Sera Monastery in Lhasa Tibet Tour Guide:
One of the Great Three Gelukpa University Monasteries, the Sera Monastery on the outskirts of Lhasa Tibet makes for a great excursion. Named Sera for the rose trees in the surrounding hillside, the 15th Century Sera Monastery was an important centre of learning until a revolt in 1959 resulted in heavy damage to the monastery, deaths of hundreds of monks and an exodus of the survivors to safer shores such as India.
Restored to its original glory since then, the monastery is now a hermitage and houses only a few hundred monks – a small remainder, in comparison to the thousands of pre-1959 era. Open to tourists now, the Sera Monastery offers a lively view of life as a monk as well as allows a peek into the magnificent buildings that once housed famous monks and scholars as students.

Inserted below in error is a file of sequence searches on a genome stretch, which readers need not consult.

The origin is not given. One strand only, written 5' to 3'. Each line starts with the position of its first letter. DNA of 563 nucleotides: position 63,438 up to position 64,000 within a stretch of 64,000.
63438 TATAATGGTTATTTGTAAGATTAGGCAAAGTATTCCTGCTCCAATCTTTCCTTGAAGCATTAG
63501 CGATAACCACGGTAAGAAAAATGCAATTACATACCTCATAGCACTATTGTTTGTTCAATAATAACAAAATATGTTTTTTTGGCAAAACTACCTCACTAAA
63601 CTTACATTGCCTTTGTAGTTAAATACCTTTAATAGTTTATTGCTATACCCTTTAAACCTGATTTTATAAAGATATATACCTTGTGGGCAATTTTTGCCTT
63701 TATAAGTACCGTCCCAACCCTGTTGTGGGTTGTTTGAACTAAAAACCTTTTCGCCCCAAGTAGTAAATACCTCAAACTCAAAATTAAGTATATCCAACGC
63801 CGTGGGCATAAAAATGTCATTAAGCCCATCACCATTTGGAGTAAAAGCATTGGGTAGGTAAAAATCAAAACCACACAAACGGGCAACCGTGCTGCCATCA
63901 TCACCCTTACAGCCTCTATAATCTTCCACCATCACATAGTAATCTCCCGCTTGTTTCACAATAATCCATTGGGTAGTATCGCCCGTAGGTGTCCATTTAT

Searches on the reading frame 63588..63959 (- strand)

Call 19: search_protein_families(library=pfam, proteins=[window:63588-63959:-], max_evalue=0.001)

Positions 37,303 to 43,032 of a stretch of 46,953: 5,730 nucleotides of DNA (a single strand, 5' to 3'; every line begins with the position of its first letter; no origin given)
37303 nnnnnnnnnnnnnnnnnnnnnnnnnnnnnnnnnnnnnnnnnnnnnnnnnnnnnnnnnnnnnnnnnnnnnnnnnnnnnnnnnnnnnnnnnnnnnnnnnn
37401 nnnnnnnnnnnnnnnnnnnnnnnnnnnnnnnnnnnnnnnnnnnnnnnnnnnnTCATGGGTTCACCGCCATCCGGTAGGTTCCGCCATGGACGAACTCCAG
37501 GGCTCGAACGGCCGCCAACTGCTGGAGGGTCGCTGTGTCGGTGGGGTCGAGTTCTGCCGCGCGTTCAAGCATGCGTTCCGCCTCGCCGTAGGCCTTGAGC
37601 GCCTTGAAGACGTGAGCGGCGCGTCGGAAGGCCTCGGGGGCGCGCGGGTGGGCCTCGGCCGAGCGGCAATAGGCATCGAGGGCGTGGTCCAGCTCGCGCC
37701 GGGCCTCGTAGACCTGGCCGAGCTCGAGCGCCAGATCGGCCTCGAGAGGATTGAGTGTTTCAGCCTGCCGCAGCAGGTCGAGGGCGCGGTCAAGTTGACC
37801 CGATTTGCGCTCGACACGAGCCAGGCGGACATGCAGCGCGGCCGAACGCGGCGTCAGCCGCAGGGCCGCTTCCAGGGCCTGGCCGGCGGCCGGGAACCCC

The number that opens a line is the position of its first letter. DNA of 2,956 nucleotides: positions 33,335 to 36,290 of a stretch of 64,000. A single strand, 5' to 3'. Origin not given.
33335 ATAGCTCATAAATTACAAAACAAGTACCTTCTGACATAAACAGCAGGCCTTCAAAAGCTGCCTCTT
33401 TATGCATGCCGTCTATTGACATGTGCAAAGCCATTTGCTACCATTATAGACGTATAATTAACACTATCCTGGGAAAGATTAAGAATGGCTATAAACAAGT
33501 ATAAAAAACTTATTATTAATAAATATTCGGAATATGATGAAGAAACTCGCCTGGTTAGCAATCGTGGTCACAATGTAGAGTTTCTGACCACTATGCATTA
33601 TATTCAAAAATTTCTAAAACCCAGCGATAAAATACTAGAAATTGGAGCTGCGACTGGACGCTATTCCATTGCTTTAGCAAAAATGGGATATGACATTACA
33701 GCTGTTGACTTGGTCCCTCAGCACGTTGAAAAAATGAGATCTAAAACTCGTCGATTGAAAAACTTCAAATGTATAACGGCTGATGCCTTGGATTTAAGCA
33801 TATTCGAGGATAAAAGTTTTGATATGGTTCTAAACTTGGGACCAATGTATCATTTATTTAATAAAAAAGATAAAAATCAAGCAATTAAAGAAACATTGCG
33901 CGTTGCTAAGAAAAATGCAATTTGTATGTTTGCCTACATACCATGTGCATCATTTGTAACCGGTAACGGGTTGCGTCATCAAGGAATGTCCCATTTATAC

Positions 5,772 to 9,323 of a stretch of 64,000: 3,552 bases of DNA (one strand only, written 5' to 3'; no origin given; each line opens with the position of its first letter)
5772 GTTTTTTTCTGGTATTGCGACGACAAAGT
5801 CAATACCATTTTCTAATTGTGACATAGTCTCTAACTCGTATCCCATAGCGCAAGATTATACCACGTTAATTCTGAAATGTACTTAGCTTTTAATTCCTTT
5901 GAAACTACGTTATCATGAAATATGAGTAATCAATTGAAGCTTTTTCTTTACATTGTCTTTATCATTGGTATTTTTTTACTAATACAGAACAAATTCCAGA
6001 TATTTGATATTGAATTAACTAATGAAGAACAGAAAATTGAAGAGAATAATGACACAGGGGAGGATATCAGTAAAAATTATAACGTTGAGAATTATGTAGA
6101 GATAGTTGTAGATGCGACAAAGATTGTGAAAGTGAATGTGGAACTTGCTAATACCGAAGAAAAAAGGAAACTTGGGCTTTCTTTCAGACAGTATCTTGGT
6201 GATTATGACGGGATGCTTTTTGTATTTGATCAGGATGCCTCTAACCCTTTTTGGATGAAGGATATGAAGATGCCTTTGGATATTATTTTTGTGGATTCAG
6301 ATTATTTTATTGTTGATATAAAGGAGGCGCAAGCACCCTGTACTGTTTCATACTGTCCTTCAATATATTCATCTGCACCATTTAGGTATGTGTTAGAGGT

Explore the Great Assembly Hall, a magnificent 22,000 sq ft hall adorned with large appliqué Thangkas and deities of Maitreya, Dalai Lamas V, VII and XII, Tsongkhapa (with his favourite disciples), Chokyi Gyeltsen, Desi Sangye Gyatso and monastery founder Jamchen Choje Shakya Yeshe. Religious rites and rituals were conducted in this hall. Head to the courtyard behind the monastery to witness the lively debates of the monks, which though in Tibetan, are very interesting, especially as the monks express themselves not just by words but by lively actions.
The complex also houses the university colleges of Sera, a printing hall, a hermitage and the caves, where Tsongkhapa meditated. Other highlights of the Sera Monastery include magnificent scroll paintings, verses from scriptures embossed in gold powder, sand art, tapestry paintings and thangkas.